The quantity-frequency index was based on the number of days a particular drug was used, summed across 12 drugs: alcohol, marijuana, hallucinogens, crack, cocaine, heroin, inhalants, quaaludes, barbiturates, tranquilizers, amphetamines, and other opiates.
On the quantity-frequency index, the distribution curve for those reporting AOD use at pretest had a natural break that separated the experimental users (33%) from the users/abusers (28%).
The 132 new intervention youth showed larger decreases in AOD use on the quantity-frequency index (ES = .44) and on the number-of-drugs index (ES = .51) than did the 47 adolescents who reentered the program (quantity-frequency index, ES = .14; number-of-drugs index, ES = .25).
The change score on the two AOD indexes was the dependent variable for two separate sets of multiple regression analyses, one based on the quantity-frequency index and the other on the number-of-drugs index, both continuous variables.
The dependent variables, or outcome measures, were the categorical success measures: success1, based on change in score on the quantity-frequency index, and success2, based on change in score on the number-of-drugs index.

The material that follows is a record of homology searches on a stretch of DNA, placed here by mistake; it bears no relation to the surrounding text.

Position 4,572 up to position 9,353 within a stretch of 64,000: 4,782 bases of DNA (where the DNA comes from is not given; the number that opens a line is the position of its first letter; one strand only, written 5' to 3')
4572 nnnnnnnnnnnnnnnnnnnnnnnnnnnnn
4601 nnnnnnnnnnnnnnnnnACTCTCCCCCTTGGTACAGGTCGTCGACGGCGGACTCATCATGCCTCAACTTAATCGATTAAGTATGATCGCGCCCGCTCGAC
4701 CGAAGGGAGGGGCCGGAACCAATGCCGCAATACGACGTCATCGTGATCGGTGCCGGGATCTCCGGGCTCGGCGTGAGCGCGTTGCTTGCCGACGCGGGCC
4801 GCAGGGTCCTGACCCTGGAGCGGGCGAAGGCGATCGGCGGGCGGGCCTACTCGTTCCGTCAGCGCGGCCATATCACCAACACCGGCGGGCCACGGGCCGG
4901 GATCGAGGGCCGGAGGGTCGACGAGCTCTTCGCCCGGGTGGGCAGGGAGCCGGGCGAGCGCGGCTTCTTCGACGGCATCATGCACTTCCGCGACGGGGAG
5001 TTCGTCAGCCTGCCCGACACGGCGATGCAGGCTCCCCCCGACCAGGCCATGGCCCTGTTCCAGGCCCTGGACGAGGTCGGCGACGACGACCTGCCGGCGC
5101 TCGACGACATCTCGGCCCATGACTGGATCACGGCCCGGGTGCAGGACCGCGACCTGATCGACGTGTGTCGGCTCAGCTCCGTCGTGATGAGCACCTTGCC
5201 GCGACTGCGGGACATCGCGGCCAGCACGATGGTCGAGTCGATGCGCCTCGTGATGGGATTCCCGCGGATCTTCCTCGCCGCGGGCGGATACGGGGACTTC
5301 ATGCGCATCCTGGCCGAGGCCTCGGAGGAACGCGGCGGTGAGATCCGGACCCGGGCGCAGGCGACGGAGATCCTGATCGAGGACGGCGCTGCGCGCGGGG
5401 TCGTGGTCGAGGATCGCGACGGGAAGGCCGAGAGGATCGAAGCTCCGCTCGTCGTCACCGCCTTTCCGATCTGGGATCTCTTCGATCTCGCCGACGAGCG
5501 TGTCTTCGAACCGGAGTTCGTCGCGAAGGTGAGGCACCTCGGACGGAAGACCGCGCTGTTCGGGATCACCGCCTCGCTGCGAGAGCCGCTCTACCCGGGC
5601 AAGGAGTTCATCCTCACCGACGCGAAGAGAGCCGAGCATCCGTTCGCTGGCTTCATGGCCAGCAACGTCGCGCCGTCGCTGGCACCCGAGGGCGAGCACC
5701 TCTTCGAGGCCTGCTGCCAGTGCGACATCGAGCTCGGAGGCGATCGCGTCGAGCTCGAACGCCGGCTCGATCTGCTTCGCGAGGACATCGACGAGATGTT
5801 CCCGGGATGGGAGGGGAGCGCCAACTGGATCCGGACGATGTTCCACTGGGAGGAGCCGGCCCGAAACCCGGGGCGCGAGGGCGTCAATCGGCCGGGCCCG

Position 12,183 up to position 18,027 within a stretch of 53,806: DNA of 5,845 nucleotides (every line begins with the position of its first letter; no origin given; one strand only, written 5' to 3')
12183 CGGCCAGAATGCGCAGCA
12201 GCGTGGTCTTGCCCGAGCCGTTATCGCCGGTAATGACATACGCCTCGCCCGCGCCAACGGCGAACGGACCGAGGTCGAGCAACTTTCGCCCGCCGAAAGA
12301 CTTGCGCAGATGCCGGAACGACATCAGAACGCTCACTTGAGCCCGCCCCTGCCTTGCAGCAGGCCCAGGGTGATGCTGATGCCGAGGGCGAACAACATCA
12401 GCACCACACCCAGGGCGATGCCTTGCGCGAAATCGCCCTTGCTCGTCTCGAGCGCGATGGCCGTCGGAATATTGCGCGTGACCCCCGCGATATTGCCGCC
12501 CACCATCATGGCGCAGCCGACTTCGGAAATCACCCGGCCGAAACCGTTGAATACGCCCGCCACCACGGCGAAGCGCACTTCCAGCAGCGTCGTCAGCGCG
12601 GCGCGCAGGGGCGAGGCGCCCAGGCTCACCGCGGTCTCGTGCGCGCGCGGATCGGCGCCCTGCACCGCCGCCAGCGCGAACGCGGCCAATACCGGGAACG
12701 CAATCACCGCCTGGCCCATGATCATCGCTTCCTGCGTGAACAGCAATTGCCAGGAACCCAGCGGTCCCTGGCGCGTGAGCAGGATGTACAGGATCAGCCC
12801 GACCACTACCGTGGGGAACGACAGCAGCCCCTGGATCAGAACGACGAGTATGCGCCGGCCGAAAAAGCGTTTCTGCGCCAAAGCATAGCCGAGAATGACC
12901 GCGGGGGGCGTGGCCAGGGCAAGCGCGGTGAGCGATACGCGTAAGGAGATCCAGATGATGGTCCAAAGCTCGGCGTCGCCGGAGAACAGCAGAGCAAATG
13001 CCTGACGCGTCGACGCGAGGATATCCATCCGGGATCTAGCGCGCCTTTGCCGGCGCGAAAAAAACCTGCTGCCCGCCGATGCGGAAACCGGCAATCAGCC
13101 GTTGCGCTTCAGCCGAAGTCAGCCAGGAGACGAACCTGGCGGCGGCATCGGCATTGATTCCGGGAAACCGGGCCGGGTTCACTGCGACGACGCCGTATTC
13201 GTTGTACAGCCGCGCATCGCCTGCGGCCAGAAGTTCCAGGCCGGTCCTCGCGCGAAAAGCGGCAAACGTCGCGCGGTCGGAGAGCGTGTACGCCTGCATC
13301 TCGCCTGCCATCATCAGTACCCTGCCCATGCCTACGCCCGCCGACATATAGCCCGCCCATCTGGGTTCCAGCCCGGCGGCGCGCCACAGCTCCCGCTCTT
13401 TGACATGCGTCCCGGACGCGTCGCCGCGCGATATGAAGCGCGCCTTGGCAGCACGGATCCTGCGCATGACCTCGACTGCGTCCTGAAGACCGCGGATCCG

Although males reported higher overall AOD use, it was not significant for either the quantity-frequency index ([t.sub.311] = 1.69, p = .92) or the number-of-drugs index ([t.sub.412] = 1.37, p = .172).
The 132 panel intervention youth showed a highly significant reduction in AOD use from pretest to posttest (correlated t test) as measured by the quantity-frequency index ([t.sub.262] = 4.25, p = .000) and the number-of-drugs index ([t.sub.262] = 4.99, p = .000).
The difference between groups in terms of reduction in AOD use was highly significant for the quantity-frequency index ([t.sub.130] = 3.32, p = .001), as well as significant for the number-of-drugs index ([t.sub.130] = 2.l4, p = .035).
Results for the quantity-frequency index (change score) were highly significant: dosage (p = .0001), level of use at pretest (p = .0000), and site (p = .0000).
Logistic regression analysis based on that sample showed the ACI to be a better predictor of a total score of self-reported alcohol related problems than the CAGE questionnaire, the quantity-frequency index, subjective problem self-ratings and other selected descriptive factors (O'Hare and Tran, 1997).
Chronbach alphas in both samples were comparable (socio-emotional .88, .89; community .79, .76), and the CAPS demonstrated good concurrent validity with the quantity-frequency index, a version of the MAST, and peak drinking index from the AUDIT (O'Hare, 1997; O'Hare, 1998).